A lot of the benefit of fish oil seems to come from the omega-3 fatty acids that it contains. Interestingly, the body does not produce its own omega-3 fatty acids. Nor can the body make omega-3 fatty acids from omega-6 fatty acids, which are common in the Western diet. A lot of research has been done on EPA and DHA, two types of omega-3 acids that are often included in fish oil supplements.
Omega-3 fatty acids reduce pain and swelling. This may explain why fish oil is likely effective for psoriasis and dry eyes. These fatty acids also prevent the blood from clotting easily. This might explain why fish oil is helpful for some heart conditions.
Fish oil is LIKELY SAFE for most people when taken by mouth in low doses (3 grams or less per day). There are some safety concerns when fish oil is taken in high doses. Taking more than 3 grams per day might keep blood from clotting and can increase the chance of bleeding.
High doses of fish oil might also reduce the immune system's activity, reducing the body's ability to fight infection. This is a special concern for people taking medications to reduce their immune system's activity (organ transplant patients, for example) and the elderly.
Only take high doses of fish oil while under medical supervision.
Fish oil can cause side effects including belching, bad breath, heartburn, nausea, loose stools, rash, and nosebleeds. Taking fish oil supplements with meals or freezing them can often decrease these side effects.
Fish oil is POSSIBLY SAFE when injected intravenously (by IV) in the short-term. Fish oil or omega-3 fatty acid solutions have been safely used for 1 to 4 weeks.
Consuming large amounts of fish oil from some DIETARY sources is POSSIBLY UNSAFE. Some fish meats (especially shark, king mackerel, and farm-raised salmon) can be contaminated with mercury and other industrial and environmental chemicals. Fish oil supplements typically do not contain these contaminants.
Children: Fish oil is POSSIBLY SAFE when taken by mouth appropriately. Fish oil has been used safely through feeding tubes in infants for up to 9 months. But young children should not eat more than two ounces of fish per week. Fish oil is also POSSIBLY SAFE when given in the vein by a health care professional to infants who cannot take food by mouth. Fish oil is POSSIBLY UNSAFE when consumed from dietary sources in large amounts. Fatty fish contain toxins such as mercury. Eating contaminated fish frequently can cause brain damage, mental retardation, blindness and seizures in children.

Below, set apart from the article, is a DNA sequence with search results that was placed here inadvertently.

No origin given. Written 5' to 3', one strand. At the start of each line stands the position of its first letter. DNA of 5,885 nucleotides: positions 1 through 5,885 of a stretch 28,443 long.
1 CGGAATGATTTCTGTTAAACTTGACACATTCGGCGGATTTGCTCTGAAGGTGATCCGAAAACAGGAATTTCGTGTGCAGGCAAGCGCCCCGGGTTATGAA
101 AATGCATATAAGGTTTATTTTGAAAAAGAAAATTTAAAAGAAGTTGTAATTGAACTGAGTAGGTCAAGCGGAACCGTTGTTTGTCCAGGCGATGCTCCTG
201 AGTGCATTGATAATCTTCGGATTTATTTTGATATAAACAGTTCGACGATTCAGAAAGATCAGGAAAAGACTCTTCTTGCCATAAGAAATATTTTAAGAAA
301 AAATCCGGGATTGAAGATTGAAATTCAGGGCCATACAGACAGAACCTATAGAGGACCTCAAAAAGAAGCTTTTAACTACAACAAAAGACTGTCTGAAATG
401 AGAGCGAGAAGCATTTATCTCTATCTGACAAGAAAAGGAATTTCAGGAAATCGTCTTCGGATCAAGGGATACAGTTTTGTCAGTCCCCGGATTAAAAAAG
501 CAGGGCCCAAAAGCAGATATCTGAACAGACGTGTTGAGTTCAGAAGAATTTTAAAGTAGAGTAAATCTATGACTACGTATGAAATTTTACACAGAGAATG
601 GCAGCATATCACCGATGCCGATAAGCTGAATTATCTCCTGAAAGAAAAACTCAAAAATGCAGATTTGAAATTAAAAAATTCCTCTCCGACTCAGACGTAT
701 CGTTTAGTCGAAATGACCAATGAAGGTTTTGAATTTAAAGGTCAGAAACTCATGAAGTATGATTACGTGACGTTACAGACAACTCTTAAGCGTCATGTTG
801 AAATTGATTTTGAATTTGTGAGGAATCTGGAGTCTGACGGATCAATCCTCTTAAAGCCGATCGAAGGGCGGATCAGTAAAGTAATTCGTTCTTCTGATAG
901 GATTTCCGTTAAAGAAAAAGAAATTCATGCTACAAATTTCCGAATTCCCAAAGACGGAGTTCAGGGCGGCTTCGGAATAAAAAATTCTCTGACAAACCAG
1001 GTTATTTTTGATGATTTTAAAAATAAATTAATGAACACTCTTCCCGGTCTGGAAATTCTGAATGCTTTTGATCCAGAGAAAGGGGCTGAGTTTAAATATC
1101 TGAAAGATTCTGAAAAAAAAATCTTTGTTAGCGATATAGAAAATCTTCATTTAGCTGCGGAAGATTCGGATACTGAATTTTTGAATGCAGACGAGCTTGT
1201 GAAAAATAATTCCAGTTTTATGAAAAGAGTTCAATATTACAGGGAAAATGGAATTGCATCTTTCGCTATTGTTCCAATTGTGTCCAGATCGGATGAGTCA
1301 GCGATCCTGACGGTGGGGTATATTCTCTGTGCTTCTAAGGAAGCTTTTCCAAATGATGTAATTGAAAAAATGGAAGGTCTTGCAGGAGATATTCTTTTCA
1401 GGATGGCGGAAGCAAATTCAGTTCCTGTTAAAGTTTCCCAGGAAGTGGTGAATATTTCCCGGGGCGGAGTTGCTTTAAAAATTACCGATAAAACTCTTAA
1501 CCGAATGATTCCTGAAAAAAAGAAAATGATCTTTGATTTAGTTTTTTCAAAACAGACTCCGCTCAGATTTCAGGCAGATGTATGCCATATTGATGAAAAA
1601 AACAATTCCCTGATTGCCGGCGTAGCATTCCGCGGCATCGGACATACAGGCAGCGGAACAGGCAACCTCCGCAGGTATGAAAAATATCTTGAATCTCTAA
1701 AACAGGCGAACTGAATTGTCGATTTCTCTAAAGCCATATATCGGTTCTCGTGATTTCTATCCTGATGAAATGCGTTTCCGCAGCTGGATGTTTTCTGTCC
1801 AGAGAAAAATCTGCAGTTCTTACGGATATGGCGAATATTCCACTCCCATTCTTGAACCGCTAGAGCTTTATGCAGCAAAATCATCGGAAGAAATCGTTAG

Pregnancy and breast-feeding: Fish oil is LIKELY SAFE when taken by mouth appropriately. Taking fish oil during pregnancy does not seem to affect the fetus or baby while breast-feeding. Women who are pregnant or who may become pregnant, and nursing mothers should avoid shark, swordfish, king mackerel, and tilefish (also called golden bass or golden snapper), as these may contain high levels of mercury. Limit consumption of other fish to 12 ounces/week (about 3 to 4 servings/week). Fish oil is POSSIBLY UNSAFE when dietary sources are consumed in large amounts. Fatty fish contain toxins such as mercury.
Bipolar disorder: Taking fish oil might increase some of the symptoms of this condition.
Liver disease: Fish oil might increase the risk of bleeding in people with liver scarring due to liver disease.
Depression: Taking fish oil might increase some of the symptoms of this condition.
Diabetes: There is some concern that taking high doses of fish oil might make the control of blood sugar more difficult.
Familial adenomatous polyposis: There is some concern that fish oil might further increase the risk of getting cancer in people with this condition.
High blood pressure: Fish oil can lower blood pressure and might cause blood pressure to drop too low in people who are being treated with blood pressure-lowering medications.
HIV/AIDS and other conditions in which the immune system response is lowered: Higher doses of fish oil can lower the body's immune system response. This could be a problem for people whose immune system is already weak.